Need at Women’s Shelter Spiked With COVID

Need at Women’s Shelter Spiked With COVID

While often kept quiet, domestic abuse occurs in Jewish community, too.

Blau’s shelter has assisted more than 12,000 victims in the past couple of decades.
Blau’s shelter has assisted more than 12,000 victims in the past couple of decades.

There is no vaccine against domestic abuse. Likewise, being Jewish doesn’t immunize someone against domestic violence. And in the past pandemic year, domestic abuse – mostly of women – has jumped more than 40 percent, according to Anna Blau, executive director of International Women’s House Inc., a DeKalb County-based shelter for abused families.

“Nothing I’ve experienced during my tenure has prepared me for the 42 percent increase in domestic violence crisis calls – as well as 4,130 calls to our 24-hour hotline – since March 1, 2020,” said Blau, who has led the International Women’s House for 24 years. Statewide, Gov. Brian Kemp has reported a 92 percent increase in domestic abuse calls.

The pandemic has exacerbated what is already a problematic issue in the country, Blau said. “People don’t become abusers overnight.” But the pandemic added stresses to everyone’s lives, particularly if jobs were lost, she said.

“People were terrified of running out of toilet paper, meat, masks, gloves and milk, especially if there were a number of children in the house. Children need to feel safe and none of us felt safe.”

Since Anna Blau became executive director, the International Women’s House has helped more than 100 Jewish victims of domestic abuse.

On top of that, adults worked from home, children learned virtually. Victims of abuse felt they could not get away from their abusers, even to make calls to crisis hotlines.

International Women’s House, a 21-bed facility that serves women and children from all cultures, has 12 employees, five of whom are Jewish. “A majority of the staff are survivors of abuse,” including Blau herself. Four members of the staff, also including Blau, have been infected by the COVID-19 virus in the past year.

Since Blau was persuaded to take the executive director position, the shelter has helped more than 100 Jewish victims of domestic violence. “Abuse cuts across all Jewish cultures,” she told the AJT. Fleeing an abuser, however, is more difficult in the Orthodox world, she acknowledged.

“There’s an expression that you don’t speak [ill] outside the house. There’s an aversion to attracting attention in the culture. We are told, don’t say anything that will shed a bad light on the community. Silence is golden,” she explained.

About two years ago, an Atlanta Orthodox woman fled her abusive husband with several children. “Her biggest fear was being shunned by the community. But she was beaten regularly and sexually abused,” Blau said of a former resident. Oftentimes, there’s also economic abuse if the women are financially dependent on their husbands. This resident was allowed to go to the grocery store, but she had to bring her receipts to show her husband. One time she bought herself stockings, which upset her husband. “It can be any little thing” that sets off the abuser.

Blau’s shelter, which has assisted more than 12,000 victims in the past couple of decades, tries to be culturally sensitive to its residents. In the case of the Orthodox woman, a refrigerator and separate dishes were provided in her room. “We buy hallal meat for Muslims. One woman recently requested a prayer rug. We try to accommodate everyone,” Blau added. She noted that currently residents are from Nigeria, Egypt, Mexico, India and Iran. “Any given year, we have women from as many as 45 different countries,” she said. The staff speaks 11 languages, including Hebrew.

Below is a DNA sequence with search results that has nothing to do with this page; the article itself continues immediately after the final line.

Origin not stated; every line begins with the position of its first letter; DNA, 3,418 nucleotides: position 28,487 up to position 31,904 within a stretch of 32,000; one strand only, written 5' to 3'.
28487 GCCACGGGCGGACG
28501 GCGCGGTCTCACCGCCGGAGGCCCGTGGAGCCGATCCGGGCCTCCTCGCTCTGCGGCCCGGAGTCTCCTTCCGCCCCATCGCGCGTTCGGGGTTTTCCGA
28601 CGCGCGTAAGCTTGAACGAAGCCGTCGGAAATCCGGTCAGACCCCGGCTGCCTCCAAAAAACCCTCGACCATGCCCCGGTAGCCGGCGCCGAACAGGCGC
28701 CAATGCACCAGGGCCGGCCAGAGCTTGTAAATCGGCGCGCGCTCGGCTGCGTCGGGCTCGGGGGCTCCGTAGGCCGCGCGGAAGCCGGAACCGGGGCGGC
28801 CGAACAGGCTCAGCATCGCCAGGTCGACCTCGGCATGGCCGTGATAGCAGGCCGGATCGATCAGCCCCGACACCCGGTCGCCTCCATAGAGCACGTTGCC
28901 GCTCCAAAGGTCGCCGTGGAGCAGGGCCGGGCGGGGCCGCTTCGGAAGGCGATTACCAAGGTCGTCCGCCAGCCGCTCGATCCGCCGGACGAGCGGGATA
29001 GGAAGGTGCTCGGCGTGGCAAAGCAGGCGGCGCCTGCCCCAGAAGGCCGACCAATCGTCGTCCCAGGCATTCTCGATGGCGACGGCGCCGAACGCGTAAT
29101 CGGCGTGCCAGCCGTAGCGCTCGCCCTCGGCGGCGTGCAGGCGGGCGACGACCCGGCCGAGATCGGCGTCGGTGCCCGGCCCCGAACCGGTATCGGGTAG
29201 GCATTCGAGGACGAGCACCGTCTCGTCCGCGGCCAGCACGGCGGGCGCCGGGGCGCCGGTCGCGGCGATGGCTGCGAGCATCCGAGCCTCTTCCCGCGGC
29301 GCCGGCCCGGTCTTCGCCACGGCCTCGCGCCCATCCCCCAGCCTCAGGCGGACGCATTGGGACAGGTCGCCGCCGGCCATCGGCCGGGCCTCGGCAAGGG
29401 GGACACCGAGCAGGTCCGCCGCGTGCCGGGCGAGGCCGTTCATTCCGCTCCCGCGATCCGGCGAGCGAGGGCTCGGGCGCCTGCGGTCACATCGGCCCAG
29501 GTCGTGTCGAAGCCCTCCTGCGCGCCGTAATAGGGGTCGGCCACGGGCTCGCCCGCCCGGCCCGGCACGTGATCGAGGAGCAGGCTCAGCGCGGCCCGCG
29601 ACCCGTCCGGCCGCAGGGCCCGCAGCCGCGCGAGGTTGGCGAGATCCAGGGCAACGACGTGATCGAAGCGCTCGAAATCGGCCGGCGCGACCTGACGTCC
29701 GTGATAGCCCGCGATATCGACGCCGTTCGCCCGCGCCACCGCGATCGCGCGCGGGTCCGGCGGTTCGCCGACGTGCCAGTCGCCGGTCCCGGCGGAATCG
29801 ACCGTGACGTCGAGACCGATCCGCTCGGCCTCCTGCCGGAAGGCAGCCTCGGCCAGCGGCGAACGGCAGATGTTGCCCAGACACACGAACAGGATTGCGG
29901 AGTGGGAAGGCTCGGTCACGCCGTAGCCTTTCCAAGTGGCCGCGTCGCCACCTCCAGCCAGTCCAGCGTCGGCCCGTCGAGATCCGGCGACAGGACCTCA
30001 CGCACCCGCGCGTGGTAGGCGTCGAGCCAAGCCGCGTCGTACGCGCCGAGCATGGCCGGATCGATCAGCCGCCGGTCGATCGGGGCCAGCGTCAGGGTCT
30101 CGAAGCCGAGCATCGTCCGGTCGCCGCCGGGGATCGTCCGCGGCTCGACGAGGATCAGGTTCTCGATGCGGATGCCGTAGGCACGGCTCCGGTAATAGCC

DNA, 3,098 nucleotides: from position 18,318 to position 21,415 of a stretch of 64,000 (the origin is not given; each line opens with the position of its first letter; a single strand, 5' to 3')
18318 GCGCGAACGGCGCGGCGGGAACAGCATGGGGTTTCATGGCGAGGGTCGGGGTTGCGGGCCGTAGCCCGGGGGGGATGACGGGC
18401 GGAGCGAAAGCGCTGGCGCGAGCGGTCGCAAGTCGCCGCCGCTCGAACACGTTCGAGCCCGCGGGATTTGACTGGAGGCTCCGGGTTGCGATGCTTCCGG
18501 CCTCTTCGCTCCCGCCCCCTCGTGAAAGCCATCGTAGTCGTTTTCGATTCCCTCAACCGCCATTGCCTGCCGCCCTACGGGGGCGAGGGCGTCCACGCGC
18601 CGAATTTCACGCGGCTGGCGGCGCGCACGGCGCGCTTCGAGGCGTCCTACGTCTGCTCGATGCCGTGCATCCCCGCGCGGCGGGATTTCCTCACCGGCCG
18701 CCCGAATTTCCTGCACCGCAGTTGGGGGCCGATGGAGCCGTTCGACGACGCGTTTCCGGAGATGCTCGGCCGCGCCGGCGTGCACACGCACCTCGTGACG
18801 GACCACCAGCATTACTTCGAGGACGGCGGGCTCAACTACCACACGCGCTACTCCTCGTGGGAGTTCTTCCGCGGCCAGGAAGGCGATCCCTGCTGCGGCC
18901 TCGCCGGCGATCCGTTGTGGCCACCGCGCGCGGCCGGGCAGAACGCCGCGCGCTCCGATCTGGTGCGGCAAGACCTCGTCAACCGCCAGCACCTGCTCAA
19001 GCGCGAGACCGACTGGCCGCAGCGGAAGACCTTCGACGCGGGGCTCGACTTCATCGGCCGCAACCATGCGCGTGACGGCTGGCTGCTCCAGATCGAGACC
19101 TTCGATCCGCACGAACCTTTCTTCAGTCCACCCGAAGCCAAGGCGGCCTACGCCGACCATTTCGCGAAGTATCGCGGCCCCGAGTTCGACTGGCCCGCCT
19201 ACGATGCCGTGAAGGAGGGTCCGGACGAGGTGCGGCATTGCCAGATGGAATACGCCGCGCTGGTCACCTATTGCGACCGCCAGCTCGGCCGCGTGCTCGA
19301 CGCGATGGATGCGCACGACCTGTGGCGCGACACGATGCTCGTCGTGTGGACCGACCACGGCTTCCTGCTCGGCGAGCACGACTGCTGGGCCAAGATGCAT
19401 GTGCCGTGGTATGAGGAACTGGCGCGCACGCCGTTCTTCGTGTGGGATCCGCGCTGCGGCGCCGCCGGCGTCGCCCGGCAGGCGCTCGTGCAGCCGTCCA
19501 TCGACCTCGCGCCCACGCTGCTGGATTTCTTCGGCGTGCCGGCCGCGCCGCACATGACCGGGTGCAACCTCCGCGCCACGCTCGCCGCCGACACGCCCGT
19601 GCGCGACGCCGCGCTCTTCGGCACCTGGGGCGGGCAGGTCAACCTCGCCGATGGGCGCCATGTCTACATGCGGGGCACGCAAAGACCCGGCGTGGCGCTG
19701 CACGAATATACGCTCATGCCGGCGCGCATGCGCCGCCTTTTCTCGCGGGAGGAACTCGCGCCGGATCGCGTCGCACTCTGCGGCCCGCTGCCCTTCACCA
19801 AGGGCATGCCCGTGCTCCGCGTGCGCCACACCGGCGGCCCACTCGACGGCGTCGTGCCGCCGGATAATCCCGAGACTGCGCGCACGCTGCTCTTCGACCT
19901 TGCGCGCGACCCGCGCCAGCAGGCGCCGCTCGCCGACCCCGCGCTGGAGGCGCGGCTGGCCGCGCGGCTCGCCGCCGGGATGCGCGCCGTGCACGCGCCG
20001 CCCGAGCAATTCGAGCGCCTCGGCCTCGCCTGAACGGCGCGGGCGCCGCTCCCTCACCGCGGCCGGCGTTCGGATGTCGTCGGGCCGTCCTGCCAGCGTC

Prior to joining the International Women’s House, Blau served as executive director of Jewish Vocational Service for 21 years, where she started its homeless program. During her time there, she placed more than 10,000 Jews in jobs, many of them refugees from Russia.

Blau, who moved to Atlanta when she was 13 years old in the early 1960s, was once a refugee herself. The daughter of Holocaust survivors, Blau was born in a displaced persons camp in Germany. “I grew up feeling different,” she recalled.

“We see kids who come here who don’t speak English. I remember going to school when I was 5 years old and I didn’t know English. They called me ‘stupid.’ I didn’t know the word. I looked it up in the German dictionary, and I knew I wasn’t stupid. I decided that I would be the smartest child in the class, and I was,” she said. In fact, she was the school’s spelling champion when she was 12 years old.

“I thought I was retiring when I left the Jewish Vocational Service. I didn’t want to be an executive director anymore, but they [the shelter] begged me to come in for an interview and I didn’t turn the job offer down. Working with abused women touched me. I thought it would be for three months, but then it kept getting extended.”

The shelter had been closed at the time. Blau is proud of the fact that she has kept it open during the past year, despite major funding cuts at the county, state and federal levels. Only one staff position was eliminated at the shelter. But Blau is struggling with a budget shortfall of $24,000 which she needs to cover in the next six months.

Fundraising has been difficult during the pandemic. But a “well-known” Jewish donor who wanted to remain anonymous provided an emergency grant. Mostly the shelter has received “small grants here and there,” she said.

Blau received the Eagle Award in 2010 from the Georgia Criminal Justice Coordinating Council, the highest state award given for service to victims. She hopes the shelter can hold a fundraiser by the end of the year. Because, as she notes, domestic abuse will outlive the pandemic.

For further information about the International Women’s House, call 770-413-5557 or visit

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